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Statistics in Animal Studies: The Experimental Unit – Do your mice count?
There are two primary ways that the number of animals used in a study – the “n” value – are used. First, it is simply how we track animal consumption, our facility census, accounting measures and any limits set by the IACUC / Ethics Committee. The 3Rs principle of Reduction sets a goal to reduce this number. The goal is to use fewer animals in the interest of animal welfare, namely the minimal number of animals that will guarantee statistically significant results. Care and Use Committees that review and approve research are keen on this point, and are tasked with assuring that the number of animals deployed to a particular study is not exceeded. If Dr Jones says she can get significant results out of his study using only 12 mice, then she should not be ordering 20, right?
This brings us to the second use of the n value, the use to determine the statistical significance of the data. There are numerous formulae (p value, T test, etc.) depending on the nature of the experimental design, and I don’t want to get into those details here, because one factor is true of all of them – the higher the n, the greater the significance of the data. This is not a linear relationship, and thus a fine balance is struck between more animals to generate significance, but not too many animals such as to be wasteful.
All fair and good, except for one crucial mistake.
The assumption that the number of mice enrolled in a study equals the number used for statistical calculations, is FALSE. It is very convenient to say 100 mice were ordered, 100 mice were enrolled in the study, and the statistics on these 100 mice show significant results. Convenient yes, true no. We need to understand that the Experimental Unit is defined as “The smallest division of the experimental material such that any two experimental units can receive different treatments.” This doesn’t just mean be put into different dose groups, it means we need to be able to track them as true individuals, tracking their dosing, measurements, outcomes, and any other potential variables to the study.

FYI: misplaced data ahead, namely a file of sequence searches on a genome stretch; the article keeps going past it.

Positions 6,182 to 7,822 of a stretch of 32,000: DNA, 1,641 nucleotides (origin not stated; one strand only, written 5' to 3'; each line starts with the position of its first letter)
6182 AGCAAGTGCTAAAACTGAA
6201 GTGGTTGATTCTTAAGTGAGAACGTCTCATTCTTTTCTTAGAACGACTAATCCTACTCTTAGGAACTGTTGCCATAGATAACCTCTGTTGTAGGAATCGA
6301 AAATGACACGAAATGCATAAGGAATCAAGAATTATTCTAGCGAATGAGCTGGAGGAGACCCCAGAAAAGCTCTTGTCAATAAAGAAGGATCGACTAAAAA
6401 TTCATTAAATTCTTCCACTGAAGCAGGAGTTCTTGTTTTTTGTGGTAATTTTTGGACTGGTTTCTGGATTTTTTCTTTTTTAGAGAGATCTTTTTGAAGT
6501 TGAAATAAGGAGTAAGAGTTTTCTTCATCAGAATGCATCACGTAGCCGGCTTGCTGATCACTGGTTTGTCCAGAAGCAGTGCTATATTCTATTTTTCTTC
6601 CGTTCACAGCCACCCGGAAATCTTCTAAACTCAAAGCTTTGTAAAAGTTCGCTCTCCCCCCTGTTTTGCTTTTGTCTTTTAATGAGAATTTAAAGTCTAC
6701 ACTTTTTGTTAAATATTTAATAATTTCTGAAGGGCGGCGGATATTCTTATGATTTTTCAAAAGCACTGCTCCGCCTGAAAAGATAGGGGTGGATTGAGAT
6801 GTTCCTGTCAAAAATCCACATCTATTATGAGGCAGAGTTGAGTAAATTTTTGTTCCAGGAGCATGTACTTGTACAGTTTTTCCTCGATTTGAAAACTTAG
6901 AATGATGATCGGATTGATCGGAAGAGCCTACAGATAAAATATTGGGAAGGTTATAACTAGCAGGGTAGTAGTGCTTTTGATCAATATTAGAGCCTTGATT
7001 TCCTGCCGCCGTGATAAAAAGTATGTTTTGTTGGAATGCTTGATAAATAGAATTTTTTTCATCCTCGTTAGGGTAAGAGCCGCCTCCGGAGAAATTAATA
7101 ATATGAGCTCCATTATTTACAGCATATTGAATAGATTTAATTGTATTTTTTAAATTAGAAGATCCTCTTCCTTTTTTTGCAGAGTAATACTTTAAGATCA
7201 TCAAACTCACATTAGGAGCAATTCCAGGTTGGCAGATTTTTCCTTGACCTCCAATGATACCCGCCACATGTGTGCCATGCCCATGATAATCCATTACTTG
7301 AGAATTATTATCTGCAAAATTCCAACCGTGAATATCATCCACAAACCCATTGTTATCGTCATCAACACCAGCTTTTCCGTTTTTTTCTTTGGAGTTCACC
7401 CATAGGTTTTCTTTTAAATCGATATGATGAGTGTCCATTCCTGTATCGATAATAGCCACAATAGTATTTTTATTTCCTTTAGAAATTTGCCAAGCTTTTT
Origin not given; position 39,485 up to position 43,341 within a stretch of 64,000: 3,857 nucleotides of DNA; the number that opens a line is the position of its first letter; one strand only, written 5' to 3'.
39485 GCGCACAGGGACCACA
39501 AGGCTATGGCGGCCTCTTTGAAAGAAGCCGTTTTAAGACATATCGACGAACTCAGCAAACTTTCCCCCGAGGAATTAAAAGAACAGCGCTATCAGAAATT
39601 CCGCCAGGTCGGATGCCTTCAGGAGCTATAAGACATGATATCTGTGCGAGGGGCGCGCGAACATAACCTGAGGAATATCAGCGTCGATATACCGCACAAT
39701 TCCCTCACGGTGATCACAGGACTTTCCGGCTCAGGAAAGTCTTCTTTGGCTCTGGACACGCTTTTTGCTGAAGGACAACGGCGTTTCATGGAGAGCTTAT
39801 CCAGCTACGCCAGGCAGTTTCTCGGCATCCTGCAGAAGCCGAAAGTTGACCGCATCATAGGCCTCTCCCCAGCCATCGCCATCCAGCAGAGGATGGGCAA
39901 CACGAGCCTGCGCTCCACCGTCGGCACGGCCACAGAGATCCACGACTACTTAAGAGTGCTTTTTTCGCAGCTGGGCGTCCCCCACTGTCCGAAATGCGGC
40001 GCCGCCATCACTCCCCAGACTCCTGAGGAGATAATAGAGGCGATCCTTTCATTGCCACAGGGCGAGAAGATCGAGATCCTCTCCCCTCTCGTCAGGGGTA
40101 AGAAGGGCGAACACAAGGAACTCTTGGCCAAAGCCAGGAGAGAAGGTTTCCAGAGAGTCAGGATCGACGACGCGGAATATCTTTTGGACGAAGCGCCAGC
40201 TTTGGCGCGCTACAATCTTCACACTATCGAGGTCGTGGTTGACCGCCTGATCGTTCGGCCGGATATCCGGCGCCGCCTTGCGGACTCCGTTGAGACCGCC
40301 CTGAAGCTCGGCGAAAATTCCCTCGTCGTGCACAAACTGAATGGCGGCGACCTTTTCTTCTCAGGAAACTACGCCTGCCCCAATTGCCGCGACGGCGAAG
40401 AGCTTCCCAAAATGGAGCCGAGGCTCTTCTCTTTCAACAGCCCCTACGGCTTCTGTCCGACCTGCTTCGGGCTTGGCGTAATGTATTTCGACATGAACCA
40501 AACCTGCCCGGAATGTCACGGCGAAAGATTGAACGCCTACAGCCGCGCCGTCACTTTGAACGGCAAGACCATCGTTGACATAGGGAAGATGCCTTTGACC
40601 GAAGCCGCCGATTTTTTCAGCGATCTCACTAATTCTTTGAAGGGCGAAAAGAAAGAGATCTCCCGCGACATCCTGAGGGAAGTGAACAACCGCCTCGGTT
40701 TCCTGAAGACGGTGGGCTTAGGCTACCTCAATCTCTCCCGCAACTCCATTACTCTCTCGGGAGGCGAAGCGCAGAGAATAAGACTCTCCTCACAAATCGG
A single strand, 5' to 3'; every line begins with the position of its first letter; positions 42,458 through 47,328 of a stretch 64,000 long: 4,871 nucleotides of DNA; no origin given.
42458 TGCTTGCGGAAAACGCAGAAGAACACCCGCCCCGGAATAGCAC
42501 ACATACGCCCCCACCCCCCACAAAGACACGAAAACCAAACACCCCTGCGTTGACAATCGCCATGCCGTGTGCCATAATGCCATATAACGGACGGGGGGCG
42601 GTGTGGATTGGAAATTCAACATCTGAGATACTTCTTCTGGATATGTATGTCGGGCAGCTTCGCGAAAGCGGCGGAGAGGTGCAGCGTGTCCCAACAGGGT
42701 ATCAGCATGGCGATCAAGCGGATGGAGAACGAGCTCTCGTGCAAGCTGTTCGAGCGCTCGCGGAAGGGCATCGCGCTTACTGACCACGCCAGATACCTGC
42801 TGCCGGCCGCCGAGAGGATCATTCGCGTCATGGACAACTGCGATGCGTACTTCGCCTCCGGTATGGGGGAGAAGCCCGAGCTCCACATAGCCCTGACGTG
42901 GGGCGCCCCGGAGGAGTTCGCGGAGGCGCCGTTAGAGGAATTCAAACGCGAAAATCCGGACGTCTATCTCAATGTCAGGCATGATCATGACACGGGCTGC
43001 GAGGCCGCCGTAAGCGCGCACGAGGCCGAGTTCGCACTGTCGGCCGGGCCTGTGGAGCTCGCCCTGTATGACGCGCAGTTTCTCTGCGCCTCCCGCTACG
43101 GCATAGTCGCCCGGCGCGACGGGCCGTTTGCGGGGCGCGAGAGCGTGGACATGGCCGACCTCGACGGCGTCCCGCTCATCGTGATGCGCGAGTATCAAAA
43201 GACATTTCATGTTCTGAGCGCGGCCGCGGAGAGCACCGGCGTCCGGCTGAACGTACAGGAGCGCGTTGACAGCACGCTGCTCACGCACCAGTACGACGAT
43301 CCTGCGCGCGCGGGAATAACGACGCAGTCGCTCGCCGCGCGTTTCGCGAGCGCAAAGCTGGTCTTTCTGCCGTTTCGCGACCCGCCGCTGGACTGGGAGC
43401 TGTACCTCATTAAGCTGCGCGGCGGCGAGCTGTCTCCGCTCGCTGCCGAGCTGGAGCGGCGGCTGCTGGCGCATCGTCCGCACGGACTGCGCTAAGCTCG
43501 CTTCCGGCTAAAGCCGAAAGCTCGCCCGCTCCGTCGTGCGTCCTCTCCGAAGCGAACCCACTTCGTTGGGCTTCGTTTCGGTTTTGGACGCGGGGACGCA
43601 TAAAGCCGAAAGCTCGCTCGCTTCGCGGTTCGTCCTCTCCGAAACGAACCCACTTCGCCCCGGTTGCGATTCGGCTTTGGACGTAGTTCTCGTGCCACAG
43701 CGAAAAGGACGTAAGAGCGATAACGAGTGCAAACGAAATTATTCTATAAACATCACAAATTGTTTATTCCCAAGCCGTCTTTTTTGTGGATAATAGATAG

For help understanding this we can look to Michael Festing’s work and online tools http://www.3rs-reduction.co.uk/ Specifically, the n we use for determining power is “the smallest uniquely characterized dataset”. If each of the animals in a study is uniquely identified and followed, then the total n and statistical n can indeed be the same. But if I have a cage of 5 mice that are all part of my study, but I do not have any way to track them individually, then statistically my n = 1 cage of mice, not 5 individual mice.
This is counter to the 3Rs objectives, since the researcher is using 5, but only getting the statistical power of 1. The smaller the n, the lower the statistical significance.
Michael Festing gives us guidance on this in (amongst many other sources) this ILAR Journal: https://academic.oup.com/ilarjournal/article/43/4/244/981872 Specifically, “The experimental unit should also be the unit of statistical analysis. It must be possible, in principle, to assign any two experimental units to different treatments. For this reason, if the treatment is given in the diet and all animals in the same cage therefore have the same diet, the cage of animals (not the individual animals within the cage) is the experimental unit.”
There is a simple solution to this, and that is to know the unique identity of all animals in your study, so that you can collect data (body weight, calculated dose given, material prep, sample collection, etc.) relative to that specific individual. Individual ID of the animal – be it a tattoo, a tag, or some digital identifier (RFID) allows you to know each individual on study. (It even allows you to house mice from different treatment groups in the same cage to standardize environmental factors!)
I often hear the retort “but all the animals in a cage get the same treatment. They are part of the same group, they got the same dose, so I don’t need to know one from another within that cage.” With this justification not to ID the mice, you are saving a small identification cost at the expense of a reduction in statistical power. It’s not worth it. IACUC’s, Peer Reviewers, Journals, even granting officials need to ask a simple question: Will the study be conducted in such a way that identity of each individual will be known throughout the study, to assure the integrity of the Experimental Unit and proper statistical calculations? Because use of incorrect statistical formulae leads to uncertainty of results, and we enter the Reproducibility Crisis.
Author: Eric Arlund, April 2021 – please contact Eric at email@example.com if you would like to discuss any of the topics raised in this article.